9. Express your wants, needs and expectations clearly in your relationship. This is a big part of developing healthy boundaries in a relationship and healthy boundaries are a big part of a healthy emotional relationship. If you feel confused about boundaries, feel free to watch my video on YouTube titled “Personal Boundaries vs. Oneness, How to Develop Healthy Boundaries”. It is not fair to keep the other person guessing about what you want and need. It is also not fair to expect them to read your mind by expecting things of them that that they are unaware of and have not agreed to. It is also important to take time to understand the other person’s wants needs and expectations. Ask for what you want and need and encourage them to do the same. And assuming that their wants and needs don’t conflict with your wants and needs, put forth energy to meet those needs and wants.
  10. Laugh and play together. Laughter and fun has the power to bond us with one another, in the same way that going through tough times together has the power to bond us with one another. It is also a powerful aphrodisiac. Prioritize doing things together that feels good and that are exciting. This also ensures that conflict and struggle is not the undertone of the relationship.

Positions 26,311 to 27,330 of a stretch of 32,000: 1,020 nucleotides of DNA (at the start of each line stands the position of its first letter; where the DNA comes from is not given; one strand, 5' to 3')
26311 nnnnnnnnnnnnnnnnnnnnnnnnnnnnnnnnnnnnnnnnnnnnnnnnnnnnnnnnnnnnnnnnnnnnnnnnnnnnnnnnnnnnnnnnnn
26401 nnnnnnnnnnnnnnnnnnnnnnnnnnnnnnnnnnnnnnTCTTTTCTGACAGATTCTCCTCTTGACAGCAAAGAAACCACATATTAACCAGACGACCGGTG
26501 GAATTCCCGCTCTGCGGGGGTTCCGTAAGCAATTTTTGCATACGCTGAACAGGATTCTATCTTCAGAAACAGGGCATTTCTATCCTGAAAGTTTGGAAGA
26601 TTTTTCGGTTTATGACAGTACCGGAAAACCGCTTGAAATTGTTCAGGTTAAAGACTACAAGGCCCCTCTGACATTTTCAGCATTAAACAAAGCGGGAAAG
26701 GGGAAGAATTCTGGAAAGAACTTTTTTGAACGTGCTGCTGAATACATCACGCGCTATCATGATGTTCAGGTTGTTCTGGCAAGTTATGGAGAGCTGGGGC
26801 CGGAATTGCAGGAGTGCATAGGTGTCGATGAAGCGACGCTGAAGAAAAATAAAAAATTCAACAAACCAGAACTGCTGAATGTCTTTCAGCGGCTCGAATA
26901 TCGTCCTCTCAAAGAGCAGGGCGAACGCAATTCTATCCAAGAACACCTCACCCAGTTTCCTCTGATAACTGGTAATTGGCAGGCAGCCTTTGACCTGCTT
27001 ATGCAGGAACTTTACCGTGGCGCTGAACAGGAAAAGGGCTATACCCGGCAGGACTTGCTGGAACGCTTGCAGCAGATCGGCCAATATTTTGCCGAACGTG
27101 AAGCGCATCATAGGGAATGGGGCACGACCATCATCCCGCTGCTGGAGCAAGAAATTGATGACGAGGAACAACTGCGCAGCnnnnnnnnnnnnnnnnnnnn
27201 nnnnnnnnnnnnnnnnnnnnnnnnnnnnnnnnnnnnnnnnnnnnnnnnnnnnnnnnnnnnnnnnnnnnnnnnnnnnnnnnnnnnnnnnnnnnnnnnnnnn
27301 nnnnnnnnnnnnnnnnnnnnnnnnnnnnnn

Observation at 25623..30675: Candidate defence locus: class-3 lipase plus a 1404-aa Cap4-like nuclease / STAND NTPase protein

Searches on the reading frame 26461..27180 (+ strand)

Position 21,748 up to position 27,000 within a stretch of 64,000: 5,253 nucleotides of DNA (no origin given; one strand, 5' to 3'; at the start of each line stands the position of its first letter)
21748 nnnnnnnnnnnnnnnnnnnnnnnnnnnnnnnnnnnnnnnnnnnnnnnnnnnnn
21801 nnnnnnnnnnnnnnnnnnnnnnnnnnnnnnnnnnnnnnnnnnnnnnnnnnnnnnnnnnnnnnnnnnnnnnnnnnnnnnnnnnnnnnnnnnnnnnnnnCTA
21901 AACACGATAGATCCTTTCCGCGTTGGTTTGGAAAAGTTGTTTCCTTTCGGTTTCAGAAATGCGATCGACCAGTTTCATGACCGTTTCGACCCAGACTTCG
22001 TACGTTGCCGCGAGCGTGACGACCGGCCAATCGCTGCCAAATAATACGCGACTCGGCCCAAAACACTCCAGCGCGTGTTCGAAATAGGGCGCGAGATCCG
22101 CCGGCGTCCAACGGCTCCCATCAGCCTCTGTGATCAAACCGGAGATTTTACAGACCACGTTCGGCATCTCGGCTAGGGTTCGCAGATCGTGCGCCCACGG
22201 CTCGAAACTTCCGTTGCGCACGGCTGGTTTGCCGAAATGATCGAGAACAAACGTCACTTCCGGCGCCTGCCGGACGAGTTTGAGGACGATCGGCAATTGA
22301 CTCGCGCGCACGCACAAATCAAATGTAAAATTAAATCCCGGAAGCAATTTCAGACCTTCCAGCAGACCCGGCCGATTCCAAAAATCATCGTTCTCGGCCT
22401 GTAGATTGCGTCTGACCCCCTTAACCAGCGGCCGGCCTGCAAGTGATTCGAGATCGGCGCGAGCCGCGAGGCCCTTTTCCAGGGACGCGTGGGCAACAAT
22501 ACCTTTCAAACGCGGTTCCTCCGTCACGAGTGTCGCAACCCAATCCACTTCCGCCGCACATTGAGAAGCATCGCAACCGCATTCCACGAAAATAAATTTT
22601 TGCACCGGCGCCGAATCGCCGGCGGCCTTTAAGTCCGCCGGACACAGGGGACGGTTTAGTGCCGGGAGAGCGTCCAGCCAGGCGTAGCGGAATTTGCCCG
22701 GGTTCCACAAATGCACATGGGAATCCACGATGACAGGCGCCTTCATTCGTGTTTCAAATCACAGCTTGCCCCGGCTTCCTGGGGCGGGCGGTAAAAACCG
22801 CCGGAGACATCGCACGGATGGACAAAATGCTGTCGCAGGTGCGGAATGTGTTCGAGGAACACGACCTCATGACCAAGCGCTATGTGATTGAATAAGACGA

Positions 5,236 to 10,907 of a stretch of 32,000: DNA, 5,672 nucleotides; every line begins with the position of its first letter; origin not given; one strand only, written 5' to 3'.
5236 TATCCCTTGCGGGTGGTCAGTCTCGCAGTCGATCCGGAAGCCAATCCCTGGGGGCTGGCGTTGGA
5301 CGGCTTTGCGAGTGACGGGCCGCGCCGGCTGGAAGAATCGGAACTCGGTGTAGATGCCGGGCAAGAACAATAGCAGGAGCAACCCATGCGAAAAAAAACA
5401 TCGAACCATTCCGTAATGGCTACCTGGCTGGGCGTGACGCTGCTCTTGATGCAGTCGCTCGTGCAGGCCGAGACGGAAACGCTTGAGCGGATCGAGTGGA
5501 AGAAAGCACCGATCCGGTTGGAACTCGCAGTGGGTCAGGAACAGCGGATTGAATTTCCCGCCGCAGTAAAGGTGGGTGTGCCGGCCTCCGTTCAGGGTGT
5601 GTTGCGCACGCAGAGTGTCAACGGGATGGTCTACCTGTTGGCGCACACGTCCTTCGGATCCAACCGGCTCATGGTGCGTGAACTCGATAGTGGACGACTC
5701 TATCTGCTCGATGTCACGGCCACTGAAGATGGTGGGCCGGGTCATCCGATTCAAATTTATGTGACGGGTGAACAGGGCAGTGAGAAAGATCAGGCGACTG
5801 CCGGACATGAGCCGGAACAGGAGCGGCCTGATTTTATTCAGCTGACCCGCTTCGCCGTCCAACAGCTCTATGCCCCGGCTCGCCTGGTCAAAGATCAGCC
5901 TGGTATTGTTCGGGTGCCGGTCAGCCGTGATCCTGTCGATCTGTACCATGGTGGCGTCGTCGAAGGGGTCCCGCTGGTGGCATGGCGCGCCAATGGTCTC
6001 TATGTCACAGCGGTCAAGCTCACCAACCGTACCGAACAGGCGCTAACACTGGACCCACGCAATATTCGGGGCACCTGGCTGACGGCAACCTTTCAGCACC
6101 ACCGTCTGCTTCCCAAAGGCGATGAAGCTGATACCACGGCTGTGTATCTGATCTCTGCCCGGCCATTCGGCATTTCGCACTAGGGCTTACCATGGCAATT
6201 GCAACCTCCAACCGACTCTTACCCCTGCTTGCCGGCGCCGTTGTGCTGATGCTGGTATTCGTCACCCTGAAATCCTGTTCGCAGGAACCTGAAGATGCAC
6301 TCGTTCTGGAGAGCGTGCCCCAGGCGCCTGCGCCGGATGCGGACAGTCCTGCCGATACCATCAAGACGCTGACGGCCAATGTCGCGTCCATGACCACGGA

11. Become an expert on the other person. Knowing as much as you can about the other person, who they really are and how they really feel (provided that you have good intentions for doing so), is the key to intimacy. It will help you to make the right choices about how to interact with the other person so that the emotional environment of the relationship is healthy and supportive. It also helps us to be experts at loving them in the way that they would feel most loved. Like all things, we need to apply these tips to ourselves. The one relationship we cannot end, except potentially through death, is our relationship with ourselves. This means that our relationship with ourselves is the most important relationship in our life. This also means that the heart of our relationship with ourselves is our emotions and how we take care of those emotions. Never be ashamed of how you feel. Your feelings are valid. If you feel an emotion, there is a good reason that you are feeling that emotion. Don’t let anyone tell you how you should or shouldn’t feel. You deserve a relationship where your feelings matter. And the fastest way to get to that relationship is to decide that your emotions matter to you.